Bruins

Lucic helps Bruins make it tough on Vancouver

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Lucic helps Bruins make it tough on Vancouver

By DannyPicard
CSNNE.com

BOSTON -- @font-face font-family: "Times New Roman";p.MsoNormal, li.MsoNormal, div.MsoNormal margin: 0in 0in 0.0001pt; font-size: 12pt; font-family: "Times New Roman"; a:link, span.MsoHyperlink color: blue; text-decoration: underline; a:visited, span.MsoHyperlinkFollowed color: purple; text-decoration: underline; table.MsoNormalTable font-size: 10pt; font-family: "Times New Roman"; div.Section1 page: Section1; From the day general manager Peter Chiarelli came to Boston,he wanted the Bruins to be a team that was tough to play against.

Fortunately for Chiarelli, the Bruins have a player that fits that mold perfectly: Milan Lucic.And when the Bruins needed to be at their toughest, Lucic showed up with hisbest game of the series.

The big power forward finished Wednesday nights 4-0 winover the Vancouver Canucks with an assist on the fourth and final goal, and he wasa plus-two while recording four hits and a team-high five shots on goal.

His Game 4 performance doesnt stick out on the final scoresheet, but his explosiveness all over the ice was an indication that the real Lucic, who everyone in Boston knows and loves, showed up on Wednesday night.

Physicality is part of the game especially in theplayoffs, play physical and theres a lot of battles, said Bruins captainZdeno Chara after the win. So you got to make sure that you do whatever youcan to win more than lose some.

Lucic won many battles in Game 4, and not just the physicalones. The top-line winger showed off his one-on-one skill set in the openingminutes of the third period, which led to Bostons fourth goal of the night.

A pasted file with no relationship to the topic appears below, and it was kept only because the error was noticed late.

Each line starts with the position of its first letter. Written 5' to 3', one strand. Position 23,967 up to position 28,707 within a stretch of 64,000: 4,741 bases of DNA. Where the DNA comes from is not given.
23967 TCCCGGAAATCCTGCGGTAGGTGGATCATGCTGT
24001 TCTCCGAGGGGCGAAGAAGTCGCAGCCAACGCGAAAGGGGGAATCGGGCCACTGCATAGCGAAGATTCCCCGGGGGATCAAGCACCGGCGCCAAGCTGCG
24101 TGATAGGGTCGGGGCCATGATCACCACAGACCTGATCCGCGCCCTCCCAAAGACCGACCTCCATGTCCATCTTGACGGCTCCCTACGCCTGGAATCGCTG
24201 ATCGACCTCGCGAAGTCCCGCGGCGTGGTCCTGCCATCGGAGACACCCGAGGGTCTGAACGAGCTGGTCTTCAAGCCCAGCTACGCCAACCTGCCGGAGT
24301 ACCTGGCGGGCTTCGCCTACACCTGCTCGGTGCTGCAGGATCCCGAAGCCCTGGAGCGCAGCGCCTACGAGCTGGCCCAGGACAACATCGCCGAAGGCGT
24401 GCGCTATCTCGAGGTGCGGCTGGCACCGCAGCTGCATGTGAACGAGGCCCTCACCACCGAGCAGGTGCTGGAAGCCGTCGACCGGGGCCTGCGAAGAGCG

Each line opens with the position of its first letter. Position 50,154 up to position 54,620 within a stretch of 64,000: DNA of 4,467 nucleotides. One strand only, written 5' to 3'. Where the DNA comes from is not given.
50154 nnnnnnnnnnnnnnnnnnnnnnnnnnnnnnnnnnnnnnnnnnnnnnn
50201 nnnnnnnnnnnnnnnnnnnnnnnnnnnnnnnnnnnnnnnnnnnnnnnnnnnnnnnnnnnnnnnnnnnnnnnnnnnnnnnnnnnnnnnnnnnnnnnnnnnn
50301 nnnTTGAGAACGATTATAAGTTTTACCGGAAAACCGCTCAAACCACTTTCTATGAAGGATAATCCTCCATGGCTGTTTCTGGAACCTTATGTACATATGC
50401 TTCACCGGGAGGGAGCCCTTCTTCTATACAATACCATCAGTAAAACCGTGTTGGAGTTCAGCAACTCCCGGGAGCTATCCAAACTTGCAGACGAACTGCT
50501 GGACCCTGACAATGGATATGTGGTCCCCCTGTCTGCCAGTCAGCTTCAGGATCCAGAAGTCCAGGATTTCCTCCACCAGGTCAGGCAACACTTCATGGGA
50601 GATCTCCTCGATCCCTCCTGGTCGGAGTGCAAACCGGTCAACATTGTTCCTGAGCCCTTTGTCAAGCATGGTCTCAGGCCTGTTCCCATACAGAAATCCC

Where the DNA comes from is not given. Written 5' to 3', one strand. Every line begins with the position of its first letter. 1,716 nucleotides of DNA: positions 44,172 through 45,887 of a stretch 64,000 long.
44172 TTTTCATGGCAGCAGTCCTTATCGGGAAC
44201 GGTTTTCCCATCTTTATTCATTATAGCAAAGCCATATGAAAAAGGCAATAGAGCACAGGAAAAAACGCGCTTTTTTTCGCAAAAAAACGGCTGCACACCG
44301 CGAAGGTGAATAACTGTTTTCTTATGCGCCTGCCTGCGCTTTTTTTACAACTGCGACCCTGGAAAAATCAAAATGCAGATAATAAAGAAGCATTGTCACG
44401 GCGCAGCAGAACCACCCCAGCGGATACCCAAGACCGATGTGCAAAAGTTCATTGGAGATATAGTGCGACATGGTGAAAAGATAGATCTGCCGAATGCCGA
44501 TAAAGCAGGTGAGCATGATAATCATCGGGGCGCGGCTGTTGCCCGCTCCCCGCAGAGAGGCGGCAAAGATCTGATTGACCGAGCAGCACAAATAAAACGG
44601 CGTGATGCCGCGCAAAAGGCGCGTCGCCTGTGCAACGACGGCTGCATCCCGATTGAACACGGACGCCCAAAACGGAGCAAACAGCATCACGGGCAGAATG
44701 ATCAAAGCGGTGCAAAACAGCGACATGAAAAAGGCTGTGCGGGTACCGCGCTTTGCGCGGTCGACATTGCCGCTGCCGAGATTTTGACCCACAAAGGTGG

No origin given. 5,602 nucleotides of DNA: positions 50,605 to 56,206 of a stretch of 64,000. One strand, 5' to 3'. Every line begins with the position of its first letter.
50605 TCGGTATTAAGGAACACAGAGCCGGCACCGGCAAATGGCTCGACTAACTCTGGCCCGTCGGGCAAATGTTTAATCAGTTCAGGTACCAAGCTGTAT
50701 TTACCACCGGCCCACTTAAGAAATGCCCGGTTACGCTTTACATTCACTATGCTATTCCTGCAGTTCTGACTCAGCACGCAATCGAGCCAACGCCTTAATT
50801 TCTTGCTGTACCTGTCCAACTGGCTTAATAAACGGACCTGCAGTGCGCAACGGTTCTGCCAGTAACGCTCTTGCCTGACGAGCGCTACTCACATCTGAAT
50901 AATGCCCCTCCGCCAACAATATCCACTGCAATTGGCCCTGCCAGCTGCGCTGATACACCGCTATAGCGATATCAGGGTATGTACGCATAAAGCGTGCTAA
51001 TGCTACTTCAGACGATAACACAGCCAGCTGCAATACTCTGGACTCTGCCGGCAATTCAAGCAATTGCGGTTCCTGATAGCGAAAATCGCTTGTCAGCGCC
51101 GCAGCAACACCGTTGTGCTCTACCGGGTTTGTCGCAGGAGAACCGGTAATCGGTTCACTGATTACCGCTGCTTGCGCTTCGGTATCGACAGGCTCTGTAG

David Krejci chipped a pass out of Bostons zone to Lucic,who skated hard down the right wing. As Vancouver defenseman Kevin Bieksastepped up at the Canucks blue line and tried to put a hip check on Lucic, theBruins forward faked going wide and put the puck around Bieksa with one handon his stick, while jumping around him on the inside.

Lucic had enough speed to make Bieksa look like a turnstyle,and he came in towards the net down the right side with Peverley being chasedgoing hard to the left post. Lucic put a pass across the slot to Peverley, butRoberto Luongo poke-checked it up and off Ryan Keslers shoulder. The puck thencame down and hit Peverleys skate and went in.

I just tried to get to the net as fast as I could, saidPeverley. I didnt even really see the puck. It just hit off me and went inthe net. It was just one of those lucky goals. I was just trying to drive tothe net.

It was Peverleys second goal of the night, as he replacedthe injured Nathan Horton on the Bruins top line with Lucic and Krejci.

Lucic was on the ice for both of Peverley's goals. His presenceon Wednesday night was more than noticeable. Still, it wont be whats talked about on Thursday, mainly because Lucic isn't easy to find on Game4s final score sheet.

Peverley was wearing the player of the game jacket. Ryderhad a goal of his own. And Marchand continues to be a pest that produces, as he did with his eighth goal of the postseason on Wednesday night.

But with Lucic, his postseason hasnt been the same as his30-goal regular season. Hes been in the headlines, but mainly becausesome thought he was playing injured. Injured or not, it was clear Lucic's play hasn't been up to par.

Except for Wednesday night. He was finishing checks, winningbattles, and making skilled plays.

Well, when hes skating, hes a great player, saidPeverley after the win. I think hes a great player no matter what, but whenhes on his game, hes usually skating and hitting, and playing physical. Andhe did a great job of that tonight.